Second, punitive damages in personal injury cases are taxable. Thus, the problem exists with respect to the attorney fees related to them. Of course, the sympathies are not as strong, because cutting back on net punitive damages isn't as brutal as cutting back on net compensatory damages. Punitive damages have a windfall quality whereas compensatory damages may be needed to reimburse expenses necessitated by the tort.
The bottom line question remains, "What's so special about civil rights litigants and workplace plaintiffs that isn't so special about other plaintiffs? In other words, why not provide relief to everyone?" The answer so far seems to be, "Those with good lobbyists get better protection of the laws than those without lobbyists (who may end up with no protection)." I know squeaky wheels get grease, but good civic prevention dictates that all wheels be greased before they get squeaky, for then it's sometimes too late.
I'd like to quote your comments, in full, if you agree, along with my thoughts. Attribution anonymous or identified, as you wish. If you don't wish to be quoted, I will paraphrase your arguments, because I think your view adds to the database on which the debate proceeds.
Thanks for writing,
>>>Dear Prof. Maule,I clarified my previous reply:
When you write "what's so special" about employment and civil rights recoveries, I can't tell whether you favor no income tax on any personal recoveries or to only exempt actual damages for P.I. Regarding punitive damages, of course you are correct that they are taxable in P.I. cases, as well as in all other civil cases. However, in allocating damages in a settlement, lawyers for plaintiffs will do their best to minimize the allocation of punitives to reduce income taxes for their clients.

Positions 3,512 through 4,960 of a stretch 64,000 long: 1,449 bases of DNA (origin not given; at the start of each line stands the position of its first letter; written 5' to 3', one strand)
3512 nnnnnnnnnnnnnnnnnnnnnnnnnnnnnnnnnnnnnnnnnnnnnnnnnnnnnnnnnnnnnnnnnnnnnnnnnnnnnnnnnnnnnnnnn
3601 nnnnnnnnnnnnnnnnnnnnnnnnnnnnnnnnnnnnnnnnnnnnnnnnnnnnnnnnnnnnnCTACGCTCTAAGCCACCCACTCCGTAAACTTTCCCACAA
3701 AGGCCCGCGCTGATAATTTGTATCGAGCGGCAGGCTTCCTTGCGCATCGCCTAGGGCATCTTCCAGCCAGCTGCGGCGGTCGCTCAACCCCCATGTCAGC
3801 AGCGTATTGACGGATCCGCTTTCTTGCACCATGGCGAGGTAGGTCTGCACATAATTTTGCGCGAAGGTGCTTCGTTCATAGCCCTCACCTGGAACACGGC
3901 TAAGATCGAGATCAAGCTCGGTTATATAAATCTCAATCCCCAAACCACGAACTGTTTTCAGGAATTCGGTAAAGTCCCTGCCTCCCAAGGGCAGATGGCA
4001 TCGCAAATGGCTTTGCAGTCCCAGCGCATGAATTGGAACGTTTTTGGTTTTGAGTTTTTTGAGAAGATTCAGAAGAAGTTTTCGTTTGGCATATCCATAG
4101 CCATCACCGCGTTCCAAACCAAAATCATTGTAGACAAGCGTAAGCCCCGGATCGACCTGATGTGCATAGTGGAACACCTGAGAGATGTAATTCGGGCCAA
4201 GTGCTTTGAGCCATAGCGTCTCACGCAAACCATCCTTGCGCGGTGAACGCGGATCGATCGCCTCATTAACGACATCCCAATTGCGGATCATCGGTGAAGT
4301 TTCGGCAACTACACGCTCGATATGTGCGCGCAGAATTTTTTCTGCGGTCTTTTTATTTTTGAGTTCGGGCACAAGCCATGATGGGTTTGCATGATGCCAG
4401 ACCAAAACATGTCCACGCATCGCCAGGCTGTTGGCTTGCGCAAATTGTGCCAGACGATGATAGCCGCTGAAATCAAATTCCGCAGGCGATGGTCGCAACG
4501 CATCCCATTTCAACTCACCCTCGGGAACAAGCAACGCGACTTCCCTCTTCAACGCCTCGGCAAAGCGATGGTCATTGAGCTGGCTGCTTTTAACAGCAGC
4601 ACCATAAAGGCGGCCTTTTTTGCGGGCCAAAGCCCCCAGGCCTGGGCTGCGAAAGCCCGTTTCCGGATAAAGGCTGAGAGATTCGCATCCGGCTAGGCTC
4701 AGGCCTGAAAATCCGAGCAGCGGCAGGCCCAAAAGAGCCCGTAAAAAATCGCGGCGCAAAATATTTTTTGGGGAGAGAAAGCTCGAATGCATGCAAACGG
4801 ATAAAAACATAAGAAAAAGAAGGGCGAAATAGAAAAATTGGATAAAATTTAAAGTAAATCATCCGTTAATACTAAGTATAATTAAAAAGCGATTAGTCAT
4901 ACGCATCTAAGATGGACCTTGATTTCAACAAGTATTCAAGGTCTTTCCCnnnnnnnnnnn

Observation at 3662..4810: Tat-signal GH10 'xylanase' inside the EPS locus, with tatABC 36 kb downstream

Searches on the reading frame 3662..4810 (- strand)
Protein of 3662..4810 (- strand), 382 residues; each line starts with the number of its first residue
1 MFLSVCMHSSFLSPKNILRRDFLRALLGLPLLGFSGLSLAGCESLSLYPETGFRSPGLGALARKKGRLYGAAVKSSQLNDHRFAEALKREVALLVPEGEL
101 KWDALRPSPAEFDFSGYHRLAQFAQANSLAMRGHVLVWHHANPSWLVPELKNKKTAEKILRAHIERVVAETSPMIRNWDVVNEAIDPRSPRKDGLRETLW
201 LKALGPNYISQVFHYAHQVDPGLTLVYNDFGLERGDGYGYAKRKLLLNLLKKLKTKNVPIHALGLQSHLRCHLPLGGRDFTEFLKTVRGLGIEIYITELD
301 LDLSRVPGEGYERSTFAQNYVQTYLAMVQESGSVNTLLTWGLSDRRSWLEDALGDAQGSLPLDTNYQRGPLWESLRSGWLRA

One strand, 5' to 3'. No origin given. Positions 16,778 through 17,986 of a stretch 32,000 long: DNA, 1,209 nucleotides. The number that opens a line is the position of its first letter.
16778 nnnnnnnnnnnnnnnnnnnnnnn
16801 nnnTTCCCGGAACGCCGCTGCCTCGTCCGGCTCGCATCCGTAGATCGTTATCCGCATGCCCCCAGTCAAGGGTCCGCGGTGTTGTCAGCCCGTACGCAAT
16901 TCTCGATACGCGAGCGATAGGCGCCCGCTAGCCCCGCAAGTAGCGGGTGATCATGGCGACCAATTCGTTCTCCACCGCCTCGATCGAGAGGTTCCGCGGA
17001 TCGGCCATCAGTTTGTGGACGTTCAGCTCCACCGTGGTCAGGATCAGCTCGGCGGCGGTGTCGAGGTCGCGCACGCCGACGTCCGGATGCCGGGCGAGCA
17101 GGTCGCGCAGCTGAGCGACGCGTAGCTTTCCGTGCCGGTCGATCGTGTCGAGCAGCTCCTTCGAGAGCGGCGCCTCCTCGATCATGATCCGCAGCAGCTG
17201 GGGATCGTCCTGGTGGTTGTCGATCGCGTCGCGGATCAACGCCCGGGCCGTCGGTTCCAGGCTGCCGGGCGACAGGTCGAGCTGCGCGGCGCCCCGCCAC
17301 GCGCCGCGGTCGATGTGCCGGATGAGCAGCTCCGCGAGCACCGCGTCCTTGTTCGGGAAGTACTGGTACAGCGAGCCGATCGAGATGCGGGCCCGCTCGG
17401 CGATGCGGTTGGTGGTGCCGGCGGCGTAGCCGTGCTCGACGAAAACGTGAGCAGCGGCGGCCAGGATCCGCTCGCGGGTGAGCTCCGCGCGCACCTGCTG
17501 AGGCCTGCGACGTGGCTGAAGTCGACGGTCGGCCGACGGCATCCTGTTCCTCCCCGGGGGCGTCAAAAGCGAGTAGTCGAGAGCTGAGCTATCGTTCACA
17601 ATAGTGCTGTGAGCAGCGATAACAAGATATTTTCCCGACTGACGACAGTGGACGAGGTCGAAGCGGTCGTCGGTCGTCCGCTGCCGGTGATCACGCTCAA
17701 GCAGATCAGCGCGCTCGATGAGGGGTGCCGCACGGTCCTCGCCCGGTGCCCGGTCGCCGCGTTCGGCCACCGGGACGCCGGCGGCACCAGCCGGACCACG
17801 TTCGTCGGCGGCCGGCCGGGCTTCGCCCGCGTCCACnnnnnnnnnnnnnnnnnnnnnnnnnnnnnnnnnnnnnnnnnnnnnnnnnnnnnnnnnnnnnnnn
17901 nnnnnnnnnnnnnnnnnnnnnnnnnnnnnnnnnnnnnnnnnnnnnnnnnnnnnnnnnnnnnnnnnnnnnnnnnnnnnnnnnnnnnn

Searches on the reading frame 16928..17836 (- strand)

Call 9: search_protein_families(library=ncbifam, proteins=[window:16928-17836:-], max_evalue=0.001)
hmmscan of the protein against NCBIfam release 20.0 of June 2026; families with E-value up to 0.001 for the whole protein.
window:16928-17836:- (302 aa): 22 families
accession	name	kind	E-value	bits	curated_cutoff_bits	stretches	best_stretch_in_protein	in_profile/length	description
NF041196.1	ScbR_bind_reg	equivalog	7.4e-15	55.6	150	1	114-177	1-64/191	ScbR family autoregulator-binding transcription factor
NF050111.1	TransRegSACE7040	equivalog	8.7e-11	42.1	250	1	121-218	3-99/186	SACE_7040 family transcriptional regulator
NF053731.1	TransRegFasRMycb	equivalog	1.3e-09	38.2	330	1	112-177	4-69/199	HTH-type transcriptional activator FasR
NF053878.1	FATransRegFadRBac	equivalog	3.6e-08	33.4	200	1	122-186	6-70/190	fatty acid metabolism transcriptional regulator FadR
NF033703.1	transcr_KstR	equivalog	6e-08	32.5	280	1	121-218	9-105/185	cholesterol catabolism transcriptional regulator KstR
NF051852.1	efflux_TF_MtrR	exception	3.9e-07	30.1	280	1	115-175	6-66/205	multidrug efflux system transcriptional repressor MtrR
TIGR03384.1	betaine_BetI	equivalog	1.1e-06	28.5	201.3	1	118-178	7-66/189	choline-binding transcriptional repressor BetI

To answer your question: First, employment is pervasive in our society. Second, the August 1996 tax code amendments set the stage for employment laws and civil rights laws not being enforced because of the tax consequences. Prof. Richard Epstein at the U of C law school may have seen that consequence as a good thing.
(Forbidden Grounds: The Case Against Employment Discrimination Laws). I disagree.
You have my permission to quote my comments in full on your blog, for attribution to me.
Dear Ron,Many of us continue to wait, in hope that someone involved in the drafting and decision making with respect to this provision will explain why Congress and its staff did not step forward and provide relief to those taxpayers who don't happen to have lobbyists working for them on Capitol Hill. After all, a democracy in which only the folks with money can get things done is not so much a democracy but an oligarchy of the monied. Public officials should do what is right, and not simply that which is brought to their attention by lobbyists.
I wasn't addressing the question of whether (or which) damages should be taxed. In the long run, taxing damages that presently are untaxed would probably cause an increase in damage awards, as juries would take the taxation into account.
I was addressing the question of how attorney fees should be treated, which is what the legislation addresses. (The other proposals, dealing with inclusion of damages in gross income, did not "survive" into the legislation).
My position is that attorney fees paid by the plaintiff, whether fixed fee or contingent, should be deductible in computing adjusted gross income. This solves the problems caused by the 2% floor on miscellaneous itemized deductions, the 3% phaseout of itemized deductions, and the alternative minimum tax effect.
The legislation solves these problems for certain awards but not all awards. Even if you persuade the IRS that attorney fees in defamation cases are within the legislation (though I doubt you do but if you do succeed would be a better result than if you fail), it doesn't change the fact that Congress could have and should have simply made attorney fees in ALL damages cases deductible in computing adjusted gross income if the damages are included in gross income.